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The History of the Rebellion and Civil-War in Ireland (Classic Reprint)
No preview available - 2018
affairs agents answer Antrim army Assembly assistance assured authority castle Catholicks cessation Charles CharlesI Clanricarde Clergy Colonel command commission Conaught conclude condition consent Cromwell declaration desired Dublin Duke Duke of Lorrain Duncannon Earl Earl of Glamorgan endeavour enemy engaged England English Parliament fame favour fays forces Galway garrison give Government Governor hath honour hundred horse Ireland Irish Jones Kilkenny King King's service kingdom Leinster letter Limerick Lord Broghill Lord Castlehaven Lord Clanricarde Lord Deputy Lord Digby Lord Glamorgan Lord Inchiquin Lord Lieutenant Lord Muskery Lord Ormonde Lordship Ludlow Majesty Majesty's Marquis of Clanricarde Marquis of Ormonde ment Munster Neil Nuncio Officers Papists party peace persons present Preston Prince proposed propositions Protector Protestants province provisions Queen rebels received refused regiments religion Scots sent shew siege soldiers Supreme Council thing thought thousand foot tion titular Bishop town treaty Ulster Waterford whilst
Page 72 - ... cause thereof that I am every day more and more confirmed in the trust that I have of you. For, believe me, it is not in the power of any to make you suffer in my opinion by ill offices. But of this and divers other things I have given to Sir J. Winter so full instructions that I will say no more, but that I am, . " Your assured and constant friend,
Page 150 - This is not only to confirm the contents of that, but also to approve of certain commands to you : likewise to command you to prosecute certain instructions, until I shall, under my own hand, give you other commands. And though you will hear that this treaty is near, or at least most likely to be concluded, yet believe it not, but pursue the way you are in with all possible vigour. Deliver, also, that my command to all your friends, but not in a public way ; because otherwise it may be inconvenient...
Page 50 - Ireland, if upon necessity any be to be condescended unto, wherein our lieutenant cannot so well be seen in, as not fit for us at present publicly to own.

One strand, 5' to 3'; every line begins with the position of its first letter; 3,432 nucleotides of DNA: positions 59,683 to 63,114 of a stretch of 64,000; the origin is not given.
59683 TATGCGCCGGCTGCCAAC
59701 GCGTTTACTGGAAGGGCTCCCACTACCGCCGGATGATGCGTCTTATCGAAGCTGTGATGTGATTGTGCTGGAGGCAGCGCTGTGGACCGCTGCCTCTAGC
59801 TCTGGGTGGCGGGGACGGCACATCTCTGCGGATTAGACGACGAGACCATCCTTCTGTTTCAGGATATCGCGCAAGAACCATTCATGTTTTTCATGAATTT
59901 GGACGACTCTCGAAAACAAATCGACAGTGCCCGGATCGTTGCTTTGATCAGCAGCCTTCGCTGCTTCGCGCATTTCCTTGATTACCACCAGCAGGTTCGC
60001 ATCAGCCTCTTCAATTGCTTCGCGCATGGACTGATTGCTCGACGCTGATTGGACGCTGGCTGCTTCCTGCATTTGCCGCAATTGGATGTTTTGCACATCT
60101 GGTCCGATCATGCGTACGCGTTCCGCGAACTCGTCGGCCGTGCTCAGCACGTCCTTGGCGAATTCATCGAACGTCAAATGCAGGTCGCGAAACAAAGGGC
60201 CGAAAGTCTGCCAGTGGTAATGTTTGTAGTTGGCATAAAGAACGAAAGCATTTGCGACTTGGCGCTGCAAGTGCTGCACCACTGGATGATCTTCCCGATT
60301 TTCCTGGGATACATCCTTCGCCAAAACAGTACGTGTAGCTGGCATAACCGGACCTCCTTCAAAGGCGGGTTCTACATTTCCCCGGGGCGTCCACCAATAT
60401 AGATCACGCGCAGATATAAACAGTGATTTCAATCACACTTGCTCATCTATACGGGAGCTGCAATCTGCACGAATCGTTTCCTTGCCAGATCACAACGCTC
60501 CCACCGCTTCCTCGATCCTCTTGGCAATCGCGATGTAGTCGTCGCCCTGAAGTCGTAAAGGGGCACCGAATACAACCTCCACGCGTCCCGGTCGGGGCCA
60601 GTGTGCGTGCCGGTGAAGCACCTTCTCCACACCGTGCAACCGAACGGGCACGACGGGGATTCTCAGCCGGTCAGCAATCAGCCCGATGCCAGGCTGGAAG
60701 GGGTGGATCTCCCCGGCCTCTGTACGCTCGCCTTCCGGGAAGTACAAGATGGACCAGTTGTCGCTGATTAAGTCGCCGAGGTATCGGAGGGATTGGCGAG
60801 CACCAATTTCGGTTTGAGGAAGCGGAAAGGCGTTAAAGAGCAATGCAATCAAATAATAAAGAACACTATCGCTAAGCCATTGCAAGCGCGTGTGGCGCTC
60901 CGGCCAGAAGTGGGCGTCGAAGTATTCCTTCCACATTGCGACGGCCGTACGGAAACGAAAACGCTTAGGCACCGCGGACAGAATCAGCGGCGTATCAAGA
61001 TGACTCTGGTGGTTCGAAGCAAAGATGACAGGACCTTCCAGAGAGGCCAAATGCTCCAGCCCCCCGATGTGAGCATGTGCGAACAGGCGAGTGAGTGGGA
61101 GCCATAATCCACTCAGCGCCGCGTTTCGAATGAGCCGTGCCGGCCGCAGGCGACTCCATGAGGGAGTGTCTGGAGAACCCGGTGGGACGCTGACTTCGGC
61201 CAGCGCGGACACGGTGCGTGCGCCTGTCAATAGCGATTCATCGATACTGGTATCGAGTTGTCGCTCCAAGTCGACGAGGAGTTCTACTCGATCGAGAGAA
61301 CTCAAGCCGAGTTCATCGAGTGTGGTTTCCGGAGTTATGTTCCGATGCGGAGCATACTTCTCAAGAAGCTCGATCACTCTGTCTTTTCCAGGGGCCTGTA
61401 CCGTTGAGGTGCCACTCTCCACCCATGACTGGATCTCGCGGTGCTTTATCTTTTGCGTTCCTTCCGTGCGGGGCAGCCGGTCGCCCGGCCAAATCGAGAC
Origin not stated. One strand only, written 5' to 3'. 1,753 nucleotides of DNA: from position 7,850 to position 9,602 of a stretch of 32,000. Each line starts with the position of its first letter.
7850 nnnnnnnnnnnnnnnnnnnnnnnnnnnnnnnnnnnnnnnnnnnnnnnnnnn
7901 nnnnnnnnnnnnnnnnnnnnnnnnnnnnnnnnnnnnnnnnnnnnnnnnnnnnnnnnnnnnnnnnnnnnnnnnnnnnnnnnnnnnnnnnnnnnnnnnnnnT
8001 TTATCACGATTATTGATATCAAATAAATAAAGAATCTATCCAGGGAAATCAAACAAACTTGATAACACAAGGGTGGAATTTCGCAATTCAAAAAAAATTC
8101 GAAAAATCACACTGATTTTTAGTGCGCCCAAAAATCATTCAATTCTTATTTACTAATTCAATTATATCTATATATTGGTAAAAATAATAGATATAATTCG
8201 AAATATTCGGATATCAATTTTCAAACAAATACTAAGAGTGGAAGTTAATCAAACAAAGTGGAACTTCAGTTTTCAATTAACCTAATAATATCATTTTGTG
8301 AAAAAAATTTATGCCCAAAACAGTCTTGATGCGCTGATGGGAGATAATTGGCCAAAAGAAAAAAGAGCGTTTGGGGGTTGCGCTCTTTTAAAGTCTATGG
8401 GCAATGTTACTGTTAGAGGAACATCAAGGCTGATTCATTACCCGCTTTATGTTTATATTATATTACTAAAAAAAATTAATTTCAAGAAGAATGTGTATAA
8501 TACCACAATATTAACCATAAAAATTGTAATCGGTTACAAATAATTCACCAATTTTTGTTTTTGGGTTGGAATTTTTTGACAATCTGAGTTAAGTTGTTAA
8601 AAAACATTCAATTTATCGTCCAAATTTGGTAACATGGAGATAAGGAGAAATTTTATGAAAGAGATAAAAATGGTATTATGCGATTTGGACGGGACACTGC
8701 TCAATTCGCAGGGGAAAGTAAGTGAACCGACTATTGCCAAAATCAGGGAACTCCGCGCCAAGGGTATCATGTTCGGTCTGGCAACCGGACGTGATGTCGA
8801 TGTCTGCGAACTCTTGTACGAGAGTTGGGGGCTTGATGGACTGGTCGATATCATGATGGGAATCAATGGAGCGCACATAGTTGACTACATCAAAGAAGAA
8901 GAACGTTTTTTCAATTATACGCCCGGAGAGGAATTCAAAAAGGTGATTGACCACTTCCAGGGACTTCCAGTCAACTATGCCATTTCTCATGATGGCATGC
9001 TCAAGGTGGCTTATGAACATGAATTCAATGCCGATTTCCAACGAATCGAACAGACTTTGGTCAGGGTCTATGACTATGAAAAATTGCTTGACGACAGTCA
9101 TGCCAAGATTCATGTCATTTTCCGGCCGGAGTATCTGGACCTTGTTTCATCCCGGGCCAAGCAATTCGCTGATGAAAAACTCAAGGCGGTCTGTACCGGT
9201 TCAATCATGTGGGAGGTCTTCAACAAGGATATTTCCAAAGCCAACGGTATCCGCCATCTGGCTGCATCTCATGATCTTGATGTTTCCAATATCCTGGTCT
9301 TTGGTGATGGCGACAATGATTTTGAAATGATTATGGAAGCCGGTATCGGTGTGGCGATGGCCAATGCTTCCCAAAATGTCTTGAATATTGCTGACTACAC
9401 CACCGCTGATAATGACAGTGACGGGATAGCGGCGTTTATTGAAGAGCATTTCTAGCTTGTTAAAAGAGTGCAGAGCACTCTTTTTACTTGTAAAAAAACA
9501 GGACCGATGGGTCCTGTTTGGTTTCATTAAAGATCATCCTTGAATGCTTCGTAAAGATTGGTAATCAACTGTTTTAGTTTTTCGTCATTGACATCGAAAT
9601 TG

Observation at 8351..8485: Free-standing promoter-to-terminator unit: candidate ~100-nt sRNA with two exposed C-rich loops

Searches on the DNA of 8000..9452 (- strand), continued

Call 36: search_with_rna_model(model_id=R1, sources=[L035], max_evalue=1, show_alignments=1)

Page 145 - I must command you two things — first to obey all my wife's commands, then not to obey any public commands of mine, until I send you word that I am free from restraint. Lastly, be not startled at my great concessions concerning Ireland, for that they will come to nothing.
Page 100 - If you can raise a large sum of money by pawning my kingdoms* for that purpose, I am content you should do it ; and if I recover them, I will fully repay that money. And tell the Nuncio, that if once I can come into his and your hands, which ought to be extremely wished for by you both, as well for the sake of England as Ireland, since all the rest, as I see, despise me, I will do it.
Page 159 - And if he were not the greatest king, if he were without some parts and qualities which have made some kings great and happy, no other prince was ever unhappy who was possessed of half his virtues and endowments, and so much without any kind of vice.
Page 145 - ... proposed to me, I must be a close prisoner, being still under restraint. Wherefore, I must command you two things; first, to obey all my wife's commands; then, not to obey any public command of mine, until I let you know I am free from restraint.
Page 7 - ... have the pen drawn through them, with the same ink with which the examinations are written ; and in several of those where such words remain, many of the examinations are crossed out. This is a circumstance which shows that the bulk of this immense collection is parole evidence, and upon report of common fame.
Page 66 - Somerset to you and your heirs male for ever; and from henceforward to give the garter to your arms, and at your pleasure to put on the George and blue ribbon...
Page 9 - ... allow that the cruelties of the Irish out of war extended to these numbers, which, considering the nature of several of the Depositions, I think, in my conscience, we cannot, yet to be impartial we must allow that there is no pretence for laying a greater number to their charge.